18. TWO TYPES OF SCRIBAL ERRORS IN THE BEOWULF MS
    (pp. 196-207)
    Eduard Prokosch

    Certain differences in the manner of work of the two scribes of theBeowulfare well known and have been frequently discussed, for example, by Ten Brink, Davidson, McClumpha, and especially by Foerster,Die Beowulf-Handschrift, and by Klaeber (Beowulf, pp. xci ff. and xcviii ff.) and Rypins (Three Old English Prose Texts, pp. xiv ff.; cf. also Klaeber, p. xvii). According to Ten Brink, scribe B is the more careful of the two, while Rypins holds the opposite view. In my opinion, the two views can be reconciled: The second scribe is more mechanically correct, both in the tracing of...

  19. NOTES ON BEOWULF
    (pp. 208-212)
    Samuel Moore

    This passage has been variously treated in the more recent editions ofBeowulf. Wyatt, Holder, and Schücking (8th ed.) retained the MS reading and gave forsyððanthe meaning ‘avenge,strafen, rächen.’ Holthausen (1st, 2d), following Sievers, assumed the loss of a line after 1106. Trautmann, Holthausen (3d, 4th, 5th), Sedgefield, and Klaeber print various emendations. Chambers printssyððanin his text and refers in his Glossary to the note on the passage reading: “Unless we are to understand some word like ‘decide’ —a rather violent proceeding—something must, as Sievers supposes, be missing here; or perhaps the necessary infinitive...

  20. NOCH EINMAL: “ENGE ĀNPAÐAS, UNCŪÐ GELĀD”
    (pp. 213-216)
    Levin L. Schücking

    Angesichts des grossen Trümmerfeldes, das die Methoden zur Feststellung der Chronologie der angelsächsichen Gedichte heute darstellen, wird man jede Möglichkeit, die Abhängigkeit eines Werkes von einem andern mit Sicherheit zu erweisen, besonders wichtig nehmen und prüfen müssen. Eine solche Abhängigkeit hatte ich im Gegensatz zur voraufgehenden Forschung nachweisen zu können geglaubt im Verhältnis desBeowulf zur Exodus. War nämlich die frühere Forschung von dem Gedanken beherrscht gewesen, der Vers “enge ānpaðas, uncūþgelād,” habe den Sinn “enge Einzelpfade, unbekannte Wege,” und passe imBeowulfin den Zusammenhang, während er in derExodusoffenbar gar keinen rechten Sinn gebe und dort also...

  21. EXPERIMENTS IN TRANSLATING BEOWULF
    (pp. 217-231)
    Henry Cecil Wyld

    The accompanying versions of several passages fromBeowulfwere made at different times during the last few years. The question of what form a modern English translation should take has been variously answered, though perhaps a final answer has not yet been given. The present writer holds strongly that a modern version of a work so essentially poetical in form and diction ought certainly to be in verse, and, further, that the meter should be one of those, and they are numerous and varied enough, familiar in modern English poetry. Attempts to reproduce the rhythm of the old meter and...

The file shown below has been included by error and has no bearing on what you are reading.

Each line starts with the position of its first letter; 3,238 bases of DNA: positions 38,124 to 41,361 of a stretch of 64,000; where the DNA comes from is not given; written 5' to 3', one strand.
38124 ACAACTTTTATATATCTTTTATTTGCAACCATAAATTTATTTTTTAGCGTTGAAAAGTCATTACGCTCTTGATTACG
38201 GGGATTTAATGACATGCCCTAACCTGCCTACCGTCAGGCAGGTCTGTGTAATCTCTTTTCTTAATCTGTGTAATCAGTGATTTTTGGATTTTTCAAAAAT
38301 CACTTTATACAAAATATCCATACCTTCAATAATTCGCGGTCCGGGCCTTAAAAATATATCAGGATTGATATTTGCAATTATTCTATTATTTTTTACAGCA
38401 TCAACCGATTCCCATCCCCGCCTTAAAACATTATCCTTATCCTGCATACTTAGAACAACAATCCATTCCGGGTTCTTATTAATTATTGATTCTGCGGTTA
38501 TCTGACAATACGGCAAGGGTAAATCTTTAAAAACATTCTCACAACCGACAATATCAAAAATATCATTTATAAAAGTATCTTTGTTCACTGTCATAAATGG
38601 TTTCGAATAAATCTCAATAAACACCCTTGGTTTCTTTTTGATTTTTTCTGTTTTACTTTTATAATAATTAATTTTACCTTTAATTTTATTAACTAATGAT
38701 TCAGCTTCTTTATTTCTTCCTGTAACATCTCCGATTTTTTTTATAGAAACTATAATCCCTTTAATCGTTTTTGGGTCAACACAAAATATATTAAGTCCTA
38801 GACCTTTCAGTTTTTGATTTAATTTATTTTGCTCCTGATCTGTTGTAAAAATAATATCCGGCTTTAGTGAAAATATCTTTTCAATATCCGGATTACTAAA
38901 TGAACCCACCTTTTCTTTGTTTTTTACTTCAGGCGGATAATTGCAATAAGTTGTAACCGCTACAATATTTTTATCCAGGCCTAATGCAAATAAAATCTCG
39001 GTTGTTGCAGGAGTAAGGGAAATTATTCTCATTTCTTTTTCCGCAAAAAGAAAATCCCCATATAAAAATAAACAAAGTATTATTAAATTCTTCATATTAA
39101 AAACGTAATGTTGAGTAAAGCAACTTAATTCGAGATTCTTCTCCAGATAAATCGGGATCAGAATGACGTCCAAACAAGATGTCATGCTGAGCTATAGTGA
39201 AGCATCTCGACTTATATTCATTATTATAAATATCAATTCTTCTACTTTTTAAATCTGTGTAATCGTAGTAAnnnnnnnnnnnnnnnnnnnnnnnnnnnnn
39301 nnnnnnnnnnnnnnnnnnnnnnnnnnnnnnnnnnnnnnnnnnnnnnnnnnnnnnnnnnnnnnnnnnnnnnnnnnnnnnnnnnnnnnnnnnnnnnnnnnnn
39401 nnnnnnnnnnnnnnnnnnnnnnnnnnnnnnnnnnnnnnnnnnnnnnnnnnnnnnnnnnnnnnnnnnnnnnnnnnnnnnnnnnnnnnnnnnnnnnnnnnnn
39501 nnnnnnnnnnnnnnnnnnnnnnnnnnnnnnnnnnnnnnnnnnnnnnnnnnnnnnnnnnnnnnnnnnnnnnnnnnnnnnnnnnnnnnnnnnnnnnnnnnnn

22. CAEDMON’S DREAM SONG
    (pp. 232-239)
    Louise Pound

    The “Caedmon legend,” meaning by this Bede’s story of the gift of the craft of song, brought to the poet in his middle age by a nocturnal visitant in a dream,¹ has had recurrent interest for scholars. Bede says that the command of the dream figure and Caedmon’s ability to obey it and to compose verse were interpreted as a direct inspiration from Heaven by those who assembled at the monastery of the Abbess Hild to hear the story. Florence of Worcester (d. 1118), writing under the year 680, speaks of Cedmon (his spelling) as the celebrated monk who “received...

  23. THE VASA MORTIS PASSAGE IN THE OLD ENGLISH SALOMON AND SATURN
    (pp. 240-253)
    Robert J. Menner

    Since John Kemble¹ first printed the Old English poetic dialogues ofSalomon and Saturn, little has been done to elucidate their many mysteries. Vincenti’s introductory study,² which discussed the relations of the Old English poems to Oriental legend and to later medieval versions in other languages, was never followed by the promised edition and commentary. Though the lines are consecutively numbered in Grein-Wülker,³ it is well recognized that the verses found in Corpus Christi College 422 really form two poems, the first ending with the plain statement that the Son of David had conquered and overcome “Caldea eorl,” i.e., Saturn...

  24. A PUTATIVE CHARTER TO ALDHELM
    (pp. 254-257)
    Albert Stanburrough Cook

    The historian Stubbs, writing in the third volume (1871) of theCouncils and Ecclesiastical Documentsedited by A. W. Haddan and himself, says (p. 124) of the document found in William of Malmesbury’sGesta Pontificum(ed. Hamilton), pages 347–349, and purporting to be a charter-grant of Bishop Leutherius (670–676) to Aldhelm and his successors at Malmesbury, with date of August 26, 675, that it is fictitious,² the first genuine grant to the monastery being by Ini of Wessex, A.D. 701. And elsewhere (Dict.Chr.Biog., III, 237) Stubbs says (1882) of the Malmesbury charters in general that very...

  25. DIE ALTENGLISCHEN VERZEICHNISSE VON GLÜCKS- UND UNGLÜCKSTAGEN
    (pp. 258-277)
    Max Förster

    Die Kleinliteratur des altenglischen Volksglaubens verdient einen Platz in der menschlichen Kulturgeschichte wegen ihrer ausserordentlichen Reichhaltigkeit und Vielseitigkeit sowie wegen des hohen Alters ihrer Überlieferung.

    Besonderer Beliebtheit hat sich unter den Angelsachsen die mittelalterlich-antike Tagwāhlerei erfreut. Man versteht darunter den aus heidnischen und christlichen, aus astrologischen und wahrsagerischen Elementen erwachsenen¹ Glauben, dass gewisse Tage der Woche, der Monate oder Jahre für gewisse Verrichtungen, wie Reisen, Kaufen, Pflanzen, Ernten, Aderlassen u. dgl. m. entweder glückverheissend oder aber unheilvoll und darum zu vermeiden seien.